Joint sprains

Understanding Joint Sprains

A sprain is an injury to a ligament — a band of fibers that connects two bones in a joint. A sprain occurs when a ligament is stretched too far and tear partially or completely. Joint sprains are very common, especially in athletes and active people. Symptoms of a joint sprain may include pain, bruising, swelling, and loss of normal range of motion in the affected joint.

Types of Joint Sprains

There are different types of joint sprains, depending on the severity of the injury. The three types include:

  • Grade 1 Sprain: Minor damage to the ligament resulting in mild pain, swelling, and minimal loss of range of motion.
  • Grade 2 Sprain: Partial tear of the ligament resulting in moderate to severe pain, swelling, and moderate to severe loss of range of motion.
  • Grade 3 Sprain: Complete tear of the ligament resulting in intense pain, swelling, and loss of range of motion.

Causes of Joint Sprains

Joint sprains can occur due to various causes, including:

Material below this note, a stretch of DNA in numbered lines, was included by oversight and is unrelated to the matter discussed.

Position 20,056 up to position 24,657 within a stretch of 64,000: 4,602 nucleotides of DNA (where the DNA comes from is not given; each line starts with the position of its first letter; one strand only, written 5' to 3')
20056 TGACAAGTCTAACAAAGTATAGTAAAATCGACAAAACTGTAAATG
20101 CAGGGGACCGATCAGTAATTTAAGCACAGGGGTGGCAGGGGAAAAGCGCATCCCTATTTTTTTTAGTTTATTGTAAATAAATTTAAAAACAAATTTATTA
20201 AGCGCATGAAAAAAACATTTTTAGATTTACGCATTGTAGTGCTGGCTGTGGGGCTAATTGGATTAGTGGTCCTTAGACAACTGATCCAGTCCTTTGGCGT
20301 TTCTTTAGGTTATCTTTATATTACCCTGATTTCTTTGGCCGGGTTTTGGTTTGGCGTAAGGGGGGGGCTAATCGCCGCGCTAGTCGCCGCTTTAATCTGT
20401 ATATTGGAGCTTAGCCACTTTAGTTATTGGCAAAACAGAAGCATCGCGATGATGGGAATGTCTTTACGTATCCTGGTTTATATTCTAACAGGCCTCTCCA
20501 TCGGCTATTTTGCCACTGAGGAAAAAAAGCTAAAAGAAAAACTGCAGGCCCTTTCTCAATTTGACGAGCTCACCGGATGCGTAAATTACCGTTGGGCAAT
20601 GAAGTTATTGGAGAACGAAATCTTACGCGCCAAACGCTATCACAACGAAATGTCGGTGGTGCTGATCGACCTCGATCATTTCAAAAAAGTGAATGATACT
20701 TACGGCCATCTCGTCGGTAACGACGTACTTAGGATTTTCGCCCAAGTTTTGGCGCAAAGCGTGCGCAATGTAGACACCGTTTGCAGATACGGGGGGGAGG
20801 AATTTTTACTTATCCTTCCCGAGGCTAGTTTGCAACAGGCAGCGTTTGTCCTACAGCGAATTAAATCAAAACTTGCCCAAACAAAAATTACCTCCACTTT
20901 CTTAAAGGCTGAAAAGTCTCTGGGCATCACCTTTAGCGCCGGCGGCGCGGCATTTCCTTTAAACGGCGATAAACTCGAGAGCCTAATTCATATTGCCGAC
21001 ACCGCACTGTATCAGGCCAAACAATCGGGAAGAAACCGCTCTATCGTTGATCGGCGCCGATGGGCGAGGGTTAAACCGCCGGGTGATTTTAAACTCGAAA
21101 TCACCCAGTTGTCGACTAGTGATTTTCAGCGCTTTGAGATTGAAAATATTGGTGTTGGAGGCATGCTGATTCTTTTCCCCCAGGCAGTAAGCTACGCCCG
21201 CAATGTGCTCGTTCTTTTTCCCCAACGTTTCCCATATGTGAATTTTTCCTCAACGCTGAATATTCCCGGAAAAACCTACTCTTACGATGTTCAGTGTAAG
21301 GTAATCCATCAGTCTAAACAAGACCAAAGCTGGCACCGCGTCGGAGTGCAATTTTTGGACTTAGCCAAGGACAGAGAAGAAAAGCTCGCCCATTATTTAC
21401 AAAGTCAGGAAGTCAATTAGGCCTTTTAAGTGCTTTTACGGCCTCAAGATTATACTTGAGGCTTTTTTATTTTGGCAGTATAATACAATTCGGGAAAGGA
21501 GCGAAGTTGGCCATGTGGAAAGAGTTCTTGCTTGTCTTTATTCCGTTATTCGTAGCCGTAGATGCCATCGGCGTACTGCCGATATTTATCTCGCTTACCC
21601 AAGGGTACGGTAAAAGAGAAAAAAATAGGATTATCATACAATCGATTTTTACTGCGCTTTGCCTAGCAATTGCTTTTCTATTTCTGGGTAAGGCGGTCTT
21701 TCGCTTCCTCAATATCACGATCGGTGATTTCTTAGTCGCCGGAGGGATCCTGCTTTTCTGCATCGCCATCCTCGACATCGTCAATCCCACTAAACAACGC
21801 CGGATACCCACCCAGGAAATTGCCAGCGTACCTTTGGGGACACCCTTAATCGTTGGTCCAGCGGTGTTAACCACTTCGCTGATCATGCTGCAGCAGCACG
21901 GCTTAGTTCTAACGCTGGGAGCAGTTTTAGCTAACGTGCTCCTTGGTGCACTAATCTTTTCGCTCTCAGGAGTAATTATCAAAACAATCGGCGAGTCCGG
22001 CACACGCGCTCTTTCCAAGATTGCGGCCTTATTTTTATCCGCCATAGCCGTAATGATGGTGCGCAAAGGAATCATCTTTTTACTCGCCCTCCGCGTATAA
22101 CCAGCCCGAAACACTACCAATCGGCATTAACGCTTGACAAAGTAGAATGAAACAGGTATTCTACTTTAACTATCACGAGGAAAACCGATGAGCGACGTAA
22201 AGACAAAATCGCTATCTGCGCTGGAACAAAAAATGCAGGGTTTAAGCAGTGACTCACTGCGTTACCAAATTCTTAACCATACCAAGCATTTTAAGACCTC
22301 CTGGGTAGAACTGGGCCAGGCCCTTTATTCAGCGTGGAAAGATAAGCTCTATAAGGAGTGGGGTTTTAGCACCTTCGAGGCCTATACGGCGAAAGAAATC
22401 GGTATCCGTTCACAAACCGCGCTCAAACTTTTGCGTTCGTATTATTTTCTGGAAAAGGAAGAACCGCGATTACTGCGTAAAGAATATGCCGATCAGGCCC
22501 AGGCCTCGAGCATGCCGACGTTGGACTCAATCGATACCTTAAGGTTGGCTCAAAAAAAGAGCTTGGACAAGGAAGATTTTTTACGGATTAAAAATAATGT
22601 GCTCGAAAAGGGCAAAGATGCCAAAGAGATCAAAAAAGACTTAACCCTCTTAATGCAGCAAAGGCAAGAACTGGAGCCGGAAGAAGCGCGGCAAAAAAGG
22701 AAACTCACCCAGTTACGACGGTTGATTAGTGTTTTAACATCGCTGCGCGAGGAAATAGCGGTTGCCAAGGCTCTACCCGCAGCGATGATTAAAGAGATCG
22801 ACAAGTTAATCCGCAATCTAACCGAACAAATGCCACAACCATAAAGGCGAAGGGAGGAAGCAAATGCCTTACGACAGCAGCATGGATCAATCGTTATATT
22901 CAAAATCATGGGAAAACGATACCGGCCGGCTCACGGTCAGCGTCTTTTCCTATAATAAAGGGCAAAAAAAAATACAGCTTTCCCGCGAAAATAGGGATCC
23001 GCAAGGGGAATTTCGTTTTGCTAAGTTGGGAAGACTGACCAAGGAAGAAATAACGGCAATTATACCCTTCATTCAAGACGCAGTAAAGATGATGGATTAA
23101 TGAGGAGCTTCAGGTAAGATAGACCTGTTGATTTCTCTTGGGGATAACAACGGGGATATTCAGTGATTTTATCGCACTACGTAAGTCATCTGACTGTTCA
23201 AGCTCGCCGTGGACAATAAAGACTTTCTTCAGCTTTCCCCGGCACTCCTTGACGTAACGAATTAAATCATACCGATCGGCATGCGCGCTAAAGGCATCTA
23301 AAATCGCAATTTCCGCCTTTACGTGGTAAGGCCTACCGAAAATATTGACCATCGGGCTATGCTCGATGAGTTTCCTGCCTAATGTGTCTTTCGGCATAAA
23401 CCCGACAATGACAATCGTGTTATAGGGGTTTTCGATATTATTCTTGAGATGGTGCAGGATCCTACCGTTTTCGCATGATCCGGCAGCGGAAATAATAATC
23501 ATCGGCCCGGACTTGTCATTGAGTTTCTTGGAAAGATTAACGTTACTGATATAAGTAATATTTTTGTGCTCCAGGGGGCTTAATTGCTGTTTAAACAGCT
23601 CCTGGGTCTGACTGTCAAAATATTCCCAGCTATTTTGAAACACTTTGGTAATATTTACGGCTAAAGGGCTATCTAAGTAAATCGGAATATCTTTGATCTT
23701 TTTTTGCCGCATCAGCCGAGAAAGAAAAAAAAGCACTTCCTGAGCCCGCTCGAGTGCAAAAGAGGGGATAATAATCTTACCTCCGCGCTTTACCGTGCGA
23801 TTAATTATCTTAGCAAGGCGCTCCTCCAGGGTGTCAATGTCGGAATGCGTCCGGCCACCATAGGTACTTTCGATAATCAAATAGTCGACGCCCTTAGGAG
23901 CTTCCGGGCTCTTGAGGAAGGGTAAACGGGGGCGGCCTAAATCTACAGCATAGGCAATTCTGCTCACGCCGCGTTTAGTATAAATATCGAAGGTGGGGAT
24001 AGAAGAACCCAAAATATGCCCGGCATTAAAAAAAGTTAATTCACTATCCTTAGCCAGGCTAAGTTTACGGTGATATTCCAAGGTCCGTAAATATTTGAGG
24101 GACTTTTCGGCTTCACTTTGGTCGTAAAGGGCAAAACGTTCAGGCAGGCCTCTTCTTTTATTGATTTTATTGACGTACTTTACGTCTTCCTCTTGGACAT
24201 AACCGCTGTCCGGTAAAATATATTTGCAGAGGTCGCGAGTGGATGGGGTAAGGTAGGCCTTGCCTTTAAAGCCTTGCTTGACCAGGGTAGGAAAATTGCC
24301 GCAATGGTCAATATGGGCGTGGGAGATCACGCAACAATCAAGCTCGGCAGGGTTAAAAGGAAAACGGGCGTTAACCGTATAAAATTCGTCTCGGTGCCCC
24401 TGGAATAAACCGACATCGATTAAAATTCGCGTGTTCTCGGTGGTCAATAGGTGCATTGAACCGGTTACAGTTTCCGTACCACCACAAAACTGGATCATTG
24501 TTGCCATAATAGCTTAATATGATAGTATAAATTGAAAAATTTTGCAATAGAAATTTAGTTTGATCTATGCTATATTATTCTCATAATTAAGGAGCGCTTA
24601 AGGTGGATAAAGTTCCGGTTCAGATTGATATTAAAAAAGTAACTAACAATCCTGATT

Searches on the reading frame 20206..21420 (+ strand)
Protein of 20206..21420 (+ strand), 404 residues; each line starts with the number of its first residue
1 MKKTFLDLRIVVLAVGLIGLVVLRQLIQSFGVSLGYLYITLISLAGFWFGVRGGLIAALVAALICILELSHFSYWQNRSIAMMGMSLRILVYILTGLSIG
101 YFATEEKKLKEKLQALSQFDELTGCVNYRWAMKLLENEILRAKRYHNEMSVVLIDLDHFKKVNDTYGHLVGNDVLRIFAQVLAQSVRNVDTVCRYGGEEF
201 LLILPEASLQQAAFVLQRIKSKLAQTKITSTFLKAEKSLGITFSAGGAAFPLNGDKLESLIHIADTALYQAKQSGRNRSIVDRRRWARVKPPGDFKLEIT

• Sudden stretching of the joint beyond its normal range of motion
  • Excessive force on an already weakened ligament
  • Direct physical trauma to the joint
  • Weak core muscles
  • Worn-out shoe soles

Treatment of Joint Sprains

Treatment of a joint sprain can range from rest and home care to advanced therapy options. One of the most important aspects of treatment is rest. This may include avoiding participation in sports or any physical activities that may further injure the joint. Applying ice and compression can help reduce the swelling and inflammation associated with a joint sprain.

Physical therapy may also be used to help restore the range of motion of the joint and to improve overall strength and flexibility. Rehabilitation exercises should be customized to the individual patient’s needs and physical condition. In certain cases, surgery may be required to repair the torn ligament.